Bob,

> > Personally, I think that VB.Net should be marketed as "VB.Net version

1"
> > and NOT "VB 7"; because it really isn't.

>
> Who is marketing VB.NET as VB7? I hear a fair number of people complaining
> that VB.NET is NOT VB7. Of course, judging from some of those folks
> criteria, Visual Basic ceased to exist when VB4 came out, but they refuse

to
> admit it.


MS is maketing it as Visual Studio 7 and the langauges as v7. But I really
think that the current versioning should end with v6 and Visual Studio
should be "VS1 for .Net". As for the VB4 thing, well it did what VB3 did,
added new things and created 32 bit code. It wasn't a radical shift and the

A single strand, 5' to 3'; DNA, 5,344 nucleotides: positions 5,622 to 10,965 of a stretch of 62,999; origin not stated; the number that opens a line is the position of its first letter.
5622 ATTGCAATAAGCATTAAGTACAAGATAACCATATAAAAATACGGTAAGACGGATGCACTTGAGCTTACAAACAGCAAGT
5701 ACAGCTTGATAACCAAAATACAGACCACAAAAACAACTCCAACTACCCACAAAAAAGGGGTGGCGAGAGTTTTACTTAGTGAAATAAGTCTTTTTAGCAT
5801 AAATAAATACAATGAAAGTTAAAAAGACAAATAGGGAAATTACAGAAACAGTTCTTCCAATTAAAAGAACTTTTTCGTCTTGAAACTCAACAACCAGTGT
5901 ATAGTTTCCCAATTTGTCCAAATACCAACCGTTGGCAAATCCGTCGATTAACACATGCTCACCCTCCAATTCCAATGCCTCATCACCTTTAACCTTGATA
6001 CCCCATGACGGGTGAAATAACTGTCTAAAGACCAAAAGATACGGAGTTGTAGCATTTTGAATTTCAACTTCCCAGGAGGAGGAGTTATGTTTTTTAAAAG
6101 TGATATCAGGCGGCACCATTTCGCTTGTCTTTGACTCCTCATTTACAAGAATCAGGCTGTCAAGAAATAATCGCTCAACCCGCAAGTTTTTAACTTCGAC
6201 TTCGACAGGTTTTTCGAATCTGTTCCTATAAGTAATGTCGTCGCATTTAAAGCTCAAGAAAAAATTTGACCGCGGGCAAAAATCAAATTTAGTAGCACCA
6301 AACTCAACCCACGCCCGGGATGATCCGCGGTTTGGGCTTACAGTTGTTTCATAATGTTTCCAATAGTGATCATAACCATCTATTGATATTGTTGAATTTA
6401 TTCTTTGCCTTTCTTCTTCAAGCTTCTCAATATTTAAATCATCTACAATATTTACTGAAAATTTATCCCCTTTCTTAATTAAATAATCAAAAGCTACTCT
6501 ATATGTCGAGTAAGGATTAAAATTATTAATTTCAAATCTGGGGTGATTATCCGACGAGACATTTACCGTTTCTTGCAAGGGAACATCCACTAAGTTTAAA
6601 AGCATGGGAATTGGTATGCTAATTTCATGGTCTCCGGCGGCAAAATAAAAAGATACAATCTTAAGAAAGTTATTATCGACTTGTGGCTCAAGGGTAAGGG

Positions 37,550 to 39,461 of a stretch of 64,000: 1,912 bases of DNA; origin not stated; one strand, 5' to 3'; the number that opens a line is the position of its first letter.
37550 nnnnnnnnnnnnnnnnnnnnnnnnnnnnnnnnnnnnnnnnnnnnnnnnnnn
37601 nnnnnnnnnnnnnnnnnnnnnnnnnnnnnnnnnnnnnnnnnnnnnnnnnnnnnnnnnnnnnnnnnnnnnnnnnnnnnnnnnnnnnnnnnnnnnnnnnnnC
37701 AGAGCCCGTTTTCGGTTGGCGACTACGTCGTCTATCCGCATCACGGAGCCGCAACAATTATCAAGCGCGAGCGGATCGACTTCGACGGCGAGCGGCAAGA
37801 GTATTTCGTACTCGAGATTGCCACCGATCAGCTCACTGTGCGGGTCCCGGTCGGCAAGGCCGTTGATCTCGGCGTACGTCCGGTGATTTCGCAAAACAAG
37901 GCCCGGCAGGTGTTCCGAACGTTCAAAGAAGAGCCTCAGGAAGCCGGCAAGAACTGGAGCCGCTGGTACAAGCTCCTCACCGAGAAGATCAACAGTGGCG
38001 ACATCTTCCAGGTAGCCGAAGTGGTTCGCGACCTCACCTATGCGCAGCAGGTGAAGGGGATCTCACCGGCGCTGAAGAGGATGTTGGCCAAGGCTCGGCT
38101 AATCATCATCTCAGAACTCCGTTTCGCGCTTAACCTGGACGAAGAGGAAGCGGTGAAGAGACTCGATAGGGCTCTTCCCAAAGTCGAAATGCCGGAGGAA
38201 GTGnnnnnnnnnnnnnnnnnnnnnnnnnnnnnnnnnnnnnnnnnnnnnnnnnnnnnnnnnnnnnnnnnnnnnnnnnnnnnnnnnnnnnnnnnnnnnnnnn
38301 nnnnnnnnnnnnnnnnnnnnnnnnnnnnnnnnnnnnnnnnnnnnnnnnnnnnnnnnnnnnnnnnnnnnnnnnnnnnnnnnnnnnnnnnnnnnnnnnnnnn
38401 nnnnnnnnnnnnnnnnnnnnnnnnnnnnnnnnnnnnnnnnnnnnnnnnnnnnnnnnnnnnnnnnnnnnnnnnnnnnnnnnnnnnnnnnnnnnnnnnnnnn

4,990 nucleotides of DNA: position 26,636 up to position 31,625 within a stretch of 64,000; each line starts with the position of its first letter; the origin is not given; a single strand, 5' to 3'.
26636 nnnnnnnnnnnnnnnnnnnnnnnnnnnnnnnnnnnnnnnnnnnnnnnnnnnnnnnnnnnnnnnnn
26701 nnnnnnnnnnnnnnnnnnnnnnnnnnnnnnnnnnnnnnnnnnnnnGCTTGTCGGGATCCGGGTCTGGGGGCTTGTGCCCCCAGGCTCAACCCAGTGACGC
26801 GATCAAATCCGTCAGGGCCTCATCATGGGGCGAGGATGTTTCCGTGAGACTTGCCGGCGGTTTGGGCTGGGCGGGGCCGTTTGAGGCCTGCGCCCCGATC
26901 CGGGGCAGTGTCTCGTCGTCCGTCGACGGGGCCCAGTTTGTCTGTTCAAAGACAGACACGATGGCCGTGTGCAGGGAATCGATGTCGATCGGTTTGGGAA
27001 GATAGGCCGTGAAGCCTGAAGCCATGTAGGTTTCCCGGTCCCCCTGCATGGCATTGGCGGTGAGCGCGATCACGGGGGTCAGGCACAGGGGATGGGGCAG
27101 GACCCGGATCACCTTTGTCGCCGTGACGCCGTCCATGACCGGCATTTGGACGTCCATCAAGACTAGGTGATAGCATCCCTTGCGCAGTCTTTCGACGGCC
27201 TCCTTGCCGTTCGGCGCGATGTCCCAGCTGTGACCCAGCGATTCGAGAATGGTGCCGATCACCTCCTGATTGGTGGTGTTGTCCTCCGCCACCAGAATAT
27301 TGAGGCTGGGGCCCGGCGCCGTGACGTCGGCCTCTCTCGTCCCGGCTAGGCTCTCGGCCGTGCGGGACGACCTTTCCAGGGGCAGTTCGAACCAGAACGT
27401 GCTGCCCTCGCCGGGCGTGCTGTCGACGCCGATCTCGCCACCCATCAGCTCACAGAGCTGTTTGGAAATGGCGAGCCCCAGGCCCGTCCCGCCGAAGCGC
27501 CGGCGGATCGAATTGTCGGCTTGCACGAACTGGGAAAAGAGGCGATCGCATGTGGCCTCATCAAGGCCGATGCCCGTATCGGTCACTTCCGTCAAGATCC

langauge stayed the same. The changes involves in that were to do with the
OS changing. this time, we have the tools *before* the OS changes, which
means that we will have the software ready by the time Windows.Net is a
reality. But VB1 to 6 were a straight upgrade path since there major
language or structural changes.

> I view VB.NET as the next logical step in the evolution of Visual Basic.

Did
> Microsoft make some very arbitrary and unnecessary changes to VB? Yep.
> However, when I add up the pros and cons, I'm very glad we have VB.NET and
> not a COM-based VB7.


I also am very glad for .Net, not least of which because it allows me to
carry on using the language of my choice and still get the same results I
was looking for when I considered switching. COM is/was ok and it's a ****
sight better than CORBA or XPCOM. Although I like the assemblies idea.
It'll take a while to learn some of these things, but I'm patient and a
quick study. <g>

--
Dave Lewis
"Nothing is foolproof to a talented fool"